mailing list.’ In Journal of Computer Mediated Prodromou, Luke. 2003. ‘In search of the successful
Communication 9:1. user of English.’ In Modern English Teacher. 12:2, pp.
< 5–14.
durham.html>. [Accessed 12.12.03]. Seidlhofer, Barbara. 2001. ‘Closing a conceptual gap:
Graddol, David. 1997. The Future of English? London: The case for a description of English as a lingua
British Council. franca.’ In International Journal of Applied Linguistics
Holland, Robert. 2002. ‘Globospeak? Questioning text 11:2, pp. 133–158.
on the role of English as a global language.’ In —. 2002a. ‘The shape of things to come? Some basic
Language and Intercultural Communication. 2:1, pp. questions about English as a lingua franca.’ In K.
5–24. Knapp & C. Meierkord, eds, Lingua Franca
Jenkins, Jennifer. 2000. The Phonology of English as an Communication. Frankfurt/M: Peter Lang, pp.
International Language: New Models, New Norms, 269–302.
New Goals. Oxford: University Press. —. 2002b. ‘A concept of international English and
Kachru, Braj, ed. 1982. The Other Tongue: English related issues: From “real English” to “realistic
Across Cultures. Oxford: Pergamon. English”?’ In Language Policy Division, Council of
—. 1985. ‘Standards, codification and sociolinguistic Europe, Strasbourg.
realism: The English language in the outer circle.’ In <
English in the World: Teaching and Learning the operation/education/Languages/
Language and Literatures. R. Quirk and H.G. Language_Policy/Policy_development_activities/Stu
Widdowson (eds). Cambridge: Cambridge dies/List.asp>. [Accessed 03.06.03].
University Press, pp. 11–30. Skutnabb-Kangas, Tove. 2000. Linguistic Genocide in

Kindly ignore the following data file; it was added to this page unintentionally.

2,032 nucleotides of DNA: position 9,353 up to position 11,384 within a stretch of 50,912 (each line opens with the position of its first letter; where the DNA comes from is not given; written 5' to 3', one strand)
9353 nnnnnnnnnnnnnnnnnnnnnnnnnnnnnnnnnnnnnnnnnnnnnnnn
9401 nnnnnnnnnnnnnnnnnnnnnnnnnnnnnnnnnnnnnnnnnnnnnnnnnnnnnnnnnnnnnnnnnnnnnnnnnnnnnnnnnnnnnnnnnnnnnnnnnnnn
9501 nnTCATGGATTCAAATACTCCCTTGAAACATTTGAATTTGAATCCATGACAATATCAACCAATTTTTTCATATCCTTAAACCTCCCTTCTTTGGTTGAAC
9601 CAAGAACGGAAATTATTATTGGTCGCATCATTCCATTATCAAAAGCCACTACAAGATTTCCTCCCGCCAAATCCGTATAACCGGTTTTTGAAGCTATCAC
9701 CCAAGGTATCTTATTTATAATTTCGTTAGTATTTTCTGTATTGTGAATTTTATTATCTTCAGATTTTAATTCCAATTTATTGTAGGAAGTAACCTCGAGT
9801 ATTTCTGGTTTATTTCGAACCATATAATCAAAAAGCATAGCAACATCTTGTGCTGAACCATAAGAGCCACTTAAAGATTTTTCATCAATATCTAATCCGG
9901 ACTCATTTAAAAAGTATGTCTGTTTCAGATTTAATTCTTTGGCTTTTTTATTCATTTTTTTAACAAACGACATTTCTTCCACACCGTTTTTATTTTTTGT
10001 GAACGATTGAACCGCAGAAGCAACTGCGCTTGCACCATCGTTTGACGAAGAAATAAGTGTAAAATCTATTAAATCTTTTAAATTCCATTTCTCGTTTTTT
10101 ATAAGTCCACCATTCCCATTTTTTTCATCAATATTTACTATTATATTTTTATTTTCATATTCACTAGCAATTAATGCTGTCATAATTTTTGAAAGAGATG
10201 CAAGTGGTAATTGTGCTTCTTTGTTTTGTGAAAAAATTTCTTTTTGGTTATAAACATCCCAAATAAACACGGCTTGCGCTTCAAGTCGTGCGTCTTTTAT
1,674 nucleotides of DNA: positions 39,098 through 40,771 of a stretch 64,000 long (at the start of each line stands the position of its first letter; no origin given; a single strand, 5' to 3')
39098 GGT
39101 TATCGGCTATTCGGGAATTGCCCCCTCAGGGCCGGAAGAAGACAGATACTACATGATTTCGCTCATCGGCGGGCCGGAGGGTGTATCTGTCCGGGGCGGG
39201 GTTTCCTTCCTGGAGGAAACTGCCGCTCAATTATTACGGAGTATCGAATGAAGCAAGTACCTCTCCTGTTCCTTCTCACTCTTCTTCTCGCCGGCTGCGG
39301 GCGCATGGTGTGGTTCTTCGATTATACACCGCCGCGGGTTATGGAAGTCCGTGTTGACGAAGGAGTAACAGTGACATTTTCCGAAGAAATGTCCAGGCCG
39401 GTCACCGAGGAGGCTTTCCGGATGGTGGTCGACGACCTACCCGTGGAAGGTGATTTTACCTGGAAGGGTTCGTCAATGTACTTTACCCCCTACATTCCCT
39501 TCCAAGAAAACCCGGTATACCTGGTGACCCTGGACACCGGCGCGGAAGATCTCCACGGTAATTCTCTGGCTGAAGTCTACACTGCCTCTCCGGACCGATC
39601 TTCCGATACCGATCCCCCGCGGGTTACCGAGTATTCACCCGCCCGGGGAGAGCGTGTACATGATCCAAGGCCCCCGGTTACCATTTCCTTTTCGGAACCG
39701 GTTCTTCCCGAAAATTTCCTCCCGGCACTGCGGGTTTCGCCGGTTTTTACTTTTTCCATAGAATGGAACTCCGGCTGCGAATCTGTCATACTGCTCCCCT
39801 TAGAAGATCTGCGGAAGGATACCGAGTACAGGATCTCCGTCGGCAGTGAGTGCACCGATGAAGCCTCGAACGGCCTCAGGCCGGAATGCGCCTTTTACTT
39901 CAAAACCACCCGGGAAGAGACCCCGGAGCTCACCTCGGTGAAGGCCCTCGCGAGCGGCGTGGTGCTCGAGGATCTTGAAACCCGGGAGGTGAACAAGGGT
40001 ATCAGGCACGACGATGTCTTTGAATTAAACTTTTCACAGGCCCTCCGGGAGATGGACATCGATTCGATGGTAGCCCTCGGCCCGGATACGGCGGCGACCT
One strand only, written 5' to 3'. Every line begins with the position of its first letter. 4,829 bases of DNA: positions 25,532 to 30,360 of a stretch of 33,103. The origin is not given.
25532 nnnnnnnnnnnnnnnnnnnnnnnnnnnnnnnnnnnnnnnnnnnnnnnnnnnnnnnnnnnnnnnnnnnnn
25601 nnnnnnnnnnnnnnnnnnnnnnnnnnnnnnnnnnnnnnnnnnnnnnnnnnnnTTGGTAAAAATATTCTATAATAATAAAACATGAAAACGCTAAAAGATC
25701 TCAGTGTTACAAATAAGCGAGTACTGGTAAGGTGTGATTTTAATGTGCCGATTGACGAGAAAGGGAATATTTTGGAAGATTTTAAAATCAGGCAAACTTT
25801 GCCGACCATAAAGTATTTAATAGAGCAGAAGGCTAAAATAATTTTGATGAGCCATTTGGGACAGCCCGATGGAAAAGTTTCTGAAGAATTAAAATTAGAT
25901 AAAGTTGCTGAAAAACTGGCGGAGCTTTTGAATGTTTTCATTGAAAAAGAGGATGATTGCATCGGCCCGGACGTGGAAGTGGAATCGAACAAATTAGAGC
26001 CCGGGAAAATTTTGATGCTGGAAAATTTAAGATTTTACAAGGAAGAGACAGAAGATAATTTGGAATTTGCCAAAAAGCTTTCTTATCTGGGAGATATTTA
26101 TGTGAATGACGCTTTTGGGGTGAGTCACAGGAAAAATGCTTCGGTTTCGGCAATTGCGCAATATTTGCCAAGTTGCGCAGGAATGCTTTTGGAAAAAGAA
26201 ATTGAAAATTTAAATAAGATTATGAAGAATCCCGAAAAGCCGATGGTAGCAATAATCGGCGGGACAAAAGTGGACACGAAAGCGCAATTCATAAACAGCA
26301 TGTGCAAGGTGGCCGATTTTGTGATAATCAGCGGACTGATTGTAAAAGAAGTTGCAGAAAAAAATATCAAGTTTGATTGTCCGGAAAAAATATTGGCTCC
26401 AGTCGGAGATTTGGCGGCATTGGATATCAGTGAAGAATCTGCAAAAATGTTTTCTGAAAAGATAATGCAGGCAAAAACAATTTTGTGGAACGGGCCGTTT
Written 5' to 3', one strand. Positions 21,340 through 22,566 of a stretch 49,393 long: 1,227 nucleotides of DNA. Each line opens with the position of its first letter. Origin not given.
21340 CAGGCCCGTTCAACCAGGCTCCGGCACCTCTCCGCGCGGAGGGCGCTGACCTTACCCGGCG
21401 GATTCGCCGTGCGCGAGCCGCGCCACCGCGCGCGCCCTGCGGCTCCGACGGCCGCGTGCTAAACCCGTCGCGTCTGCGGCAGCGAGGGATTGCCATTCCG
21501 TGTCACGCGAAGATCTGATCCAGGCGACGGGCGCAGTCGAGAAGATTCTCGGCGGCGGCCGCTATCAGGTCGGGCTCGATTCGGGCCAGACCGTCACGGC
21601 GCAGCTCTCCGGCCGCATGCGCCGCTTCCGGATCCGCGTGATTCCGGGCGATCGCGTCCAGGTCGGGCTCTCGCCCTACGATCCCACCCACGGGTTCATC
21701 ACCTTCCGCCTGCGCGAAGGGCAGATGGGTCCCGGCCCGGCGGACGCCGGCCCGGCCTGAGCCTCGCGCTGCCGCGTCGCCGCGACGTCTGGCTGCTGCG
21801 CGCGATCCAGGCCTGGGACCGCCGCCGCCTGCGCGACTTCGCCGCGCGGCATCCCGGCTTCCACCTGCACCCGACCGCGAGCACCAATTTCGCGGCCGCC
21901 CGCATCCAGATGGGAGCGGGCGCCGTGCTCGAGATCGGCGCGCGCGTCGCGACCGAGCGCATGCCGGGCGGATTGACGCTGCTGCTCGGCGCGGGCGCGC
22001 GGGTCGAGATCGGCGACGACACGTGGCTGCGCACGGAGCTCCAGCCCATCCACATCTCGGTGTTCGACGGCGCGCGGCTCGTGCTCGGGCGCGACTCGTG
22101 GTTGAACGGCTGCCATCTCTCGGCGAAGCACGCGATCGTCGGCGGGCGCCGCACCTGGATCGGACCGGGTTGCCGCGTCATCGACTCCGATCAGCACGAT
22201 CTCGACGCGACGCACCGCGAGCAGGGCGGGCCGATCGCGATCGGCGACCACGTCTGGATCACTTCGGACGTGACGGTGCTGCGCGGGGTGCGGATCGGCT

Mauranen, Anna. 2003. ‘The corpus of English as Education – Or Worldwide Diversity and Human
lingua franca in academic settings.’ In the TESOL Rights? Mahwah, NJ & London: Lawrence Erlbaum.
Quarterly. 37: 3, pp. 513–527. Toolan, Michael. 1997. ‘Recentering English: New
McArthur, Tom. 1992. The Oxford Companion to the English and Global’ In. English Today. 13: 4, pp.
English Language. Oxford: University Press. 3–10.
–. 2004. ‘Is it world or international or global English, Wallace, Catherine. 2002. ‘Local literacies and global
and does it matter?’ In English Today 20:3, pp. 3–15. literacy.’ In David Block & D. Cameron, eds,
Modiano, Marko. 1999. ‘International English in the Globalization and Language Teaching, pp. 101–114.
global village.’ In English Today 15:2, pp. 22–28. London & New York: Routledge.
–. 2001. ‘Ideology and the ELT practitioner.’ In the Widdowson, Henry G. 1997. ‘The Forum: EIL, ESL,
International Journal of Applied Linguistics. 11:2, pp. EFL: Global issues and local interests.’ In World
159–173. Englishes 16:1, pp. 135–146.
Mufwene, Salikoko S. 2002. ‘Colonization, —. 1998. ‘EIL: Squaring the circles: A reply.’ In World
globalization, and the future of languages in the Englishes. 17:3, pp. 397–404.
twenty-first century.’ University of Chicago. Wilk, Robert. 1998. ‘Globalbabble.’ Indiana University.
< <
/faculty/mufwene/mufw_colonization.html> ~wanthro/babble.htm>. [Accessed 14.04.03].

44 ENGLISH TODAY 81 January 2005